Iran Planning Destruction Worse Than Nazi Gas Chambers, Survivor Says
July 7, 2008 - 7:18 PM
Jerusalem (CNSNews.com) - Iranian President Mahmoud Ahmadinejad is planning to destroy the Jewish people in a way that would eclipse the gas chambers of the Nazi Holocaust, a Holocaust survivor said.
At a ceremony marking Holocaust remembrance day at Yad Vashem, Israel's Holocaust memorial, on Sunday evening, Tommy Lapid -- who chairs the Yad Vashem council -- spoke on behalf of Holocaust survivors.
Six million Jews were not enough for Iranian President Mahmoud Ahmadinejad, said Lapid.
"Even today there is an existential threat to the Jewish people on the part of the Iranian president," Lapid said. "Ahmadinejad is planning to have means of destruction compared to which the gas chambers at Auschwitz were just the beginning."
Israel paused Monday morning as air raid sirens sounded for two minutes, calling the country to remember the six million Jews who were murdered in the Nazi Holocaust.
Iran is currently under international sanctions for its refusal to halt uranium enrichment - a process linked to the development of its nuclear program. The West believes that Iran is using its civilian program to covertly develop atomic weapons, and Israel fears it is the prime target.
Ahmadinejad previously has threatened to wipe Israel off the map and he has questioned the existence of the Holocaust.
"The world advises us to be compromising, to take risks for peace," said Lapid. "What will they do if the other side doesn't behave as they desire? Will they say, 'Sorry, we were wrong?'" he asked. "Our message to the world is: think about the Holocaust, because we think of it every day."
A diplomatic row between Israel and the Vatican was narrowly averted when the Vatican's ambassador to Israel, Monsignor Antonio Franco, decided to attend the opening ceremony. (All ambassadors are invited.)
Franco said earlier that he would not attend because of a photo caption at the Yad Vashem museum indicating that wartime Pope Pius XII maintained his silence against the Nazi regime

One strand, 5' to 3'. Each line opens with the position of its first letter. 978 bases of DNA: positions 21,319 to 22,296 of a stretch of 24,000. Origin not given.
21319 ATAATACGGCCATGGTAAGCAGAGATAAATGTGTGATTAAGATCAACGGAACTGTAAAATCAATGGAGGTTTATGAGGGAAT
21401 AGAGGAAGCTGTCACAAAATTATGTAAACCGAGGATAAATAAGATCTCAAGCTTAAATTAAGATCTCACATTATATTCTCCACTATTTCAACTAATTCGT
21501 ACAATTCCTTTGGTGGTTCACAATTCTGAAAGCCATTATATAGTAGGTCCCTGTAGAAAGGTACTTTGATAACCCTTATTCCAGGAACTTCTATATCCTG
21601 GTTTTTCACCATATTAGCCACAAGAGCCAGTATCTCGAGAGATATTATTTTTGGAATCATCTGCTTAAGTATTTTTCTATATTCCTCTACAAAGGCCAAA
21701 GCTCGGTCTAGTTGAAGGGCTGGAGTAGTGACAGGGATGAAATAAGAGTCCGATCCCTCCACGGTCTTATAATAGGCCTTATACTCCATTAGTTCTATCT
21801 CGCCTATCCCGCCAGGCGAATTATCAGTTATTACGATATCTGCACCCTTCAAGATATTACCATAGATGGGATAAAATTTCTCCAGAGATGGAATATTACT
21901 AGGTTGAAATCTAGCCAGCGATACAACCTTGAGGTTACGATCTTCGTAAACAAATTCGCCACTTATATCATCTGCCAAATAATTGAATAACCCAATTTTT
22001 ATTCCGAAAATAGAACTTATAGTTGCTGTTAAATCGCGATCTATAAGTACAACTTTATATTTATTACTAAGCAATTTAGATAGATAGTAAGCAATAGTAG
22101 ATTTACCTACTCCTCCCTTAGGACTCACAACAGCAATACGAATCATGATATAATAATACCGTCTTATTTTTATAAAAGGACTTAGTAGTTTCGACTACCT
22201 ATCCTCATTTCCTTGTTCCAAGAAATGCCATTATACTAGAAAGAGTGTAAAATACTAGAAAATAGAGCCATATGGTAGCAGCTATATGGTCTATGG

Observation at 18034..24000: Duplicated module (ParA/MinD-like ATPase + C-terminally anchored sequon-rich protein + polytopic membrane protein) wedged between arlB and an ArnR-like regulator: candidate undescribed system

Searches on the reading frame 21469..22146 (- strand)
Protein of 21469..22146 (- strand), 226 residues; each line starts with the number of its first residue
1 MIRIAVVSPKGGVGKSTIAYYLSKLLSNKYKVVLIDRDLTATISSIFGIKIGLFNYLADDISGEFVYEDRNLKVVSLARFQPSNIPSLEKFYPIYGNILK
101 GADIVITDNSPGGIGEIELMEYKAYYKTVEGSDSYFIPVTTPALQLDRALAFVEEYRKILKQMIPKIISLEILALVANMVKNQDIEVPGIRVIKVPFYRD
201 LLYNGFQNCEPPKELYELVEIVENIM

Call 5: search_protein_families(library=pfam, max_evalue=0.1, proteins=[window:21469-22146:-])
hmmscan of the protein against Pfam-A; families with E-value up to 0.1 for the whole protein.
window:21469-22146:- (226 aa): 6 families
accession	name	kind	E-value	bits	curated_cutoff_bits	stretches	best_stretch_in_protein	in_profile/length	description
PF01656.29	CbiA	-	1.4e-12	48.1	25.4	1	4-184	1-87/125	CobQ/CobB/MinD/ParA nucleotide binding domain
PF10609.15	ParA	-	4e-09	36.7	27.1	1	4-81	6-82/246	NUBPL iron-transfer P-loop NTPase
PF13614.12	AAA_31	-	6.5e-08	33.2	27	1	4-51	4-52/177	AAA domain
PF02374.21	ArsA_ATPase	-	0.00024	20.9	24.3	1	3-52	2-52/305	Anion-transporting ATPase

Pius XII's wartime actions are a point of contention between Israel and the Vatican. The Vatican is going through the process of making Pius XII a saint, but many Jewish people feel the Vatican didn't do enough to try to save the Jewish people.
Franco was quoted as saying that he changed his mind after receiving letter from Yad Vashem Chairman Avner Shalev. In it, Shalev said that he regretted that Franco had chosen to "link the commemoration of the Holocaust and its victims with this historical debate."
On Sunday, a research institute at Tel Aviv University released a report showing that
anti-Semitic violence and vandalism increased dramatically worldwide in 2006.
Some 590 cases of violence and vandalism aimed at Jewish people, property or institutions were registered in 2006, including a doubling of physical attacks against Jewish people.
According to the report, "Evidence on the scene indicated that many of the perpetrators were Muslim immigrants, as well as right-wing extremists and sympathizers."
The highest rise in anti-Semitic violence was found in the United Kingdom, Australia, France and Canada. There was a 12 percent drop in anti-Semitic incidents in the U.S. last year, although there were some serious assaults, including murder.
Two factors may have influenced the rise in anti-Semitism, the report said, including the summer war between Israel and the Hizballah as well as efforts by Iran's Ahmadinejad to deny the Holocaust.
Iran sponsored a conference in Tehran in December that drew dozens of Holocaust deniers and revisionists examining the claims of the Holocaust. It was widely condemned in the West.
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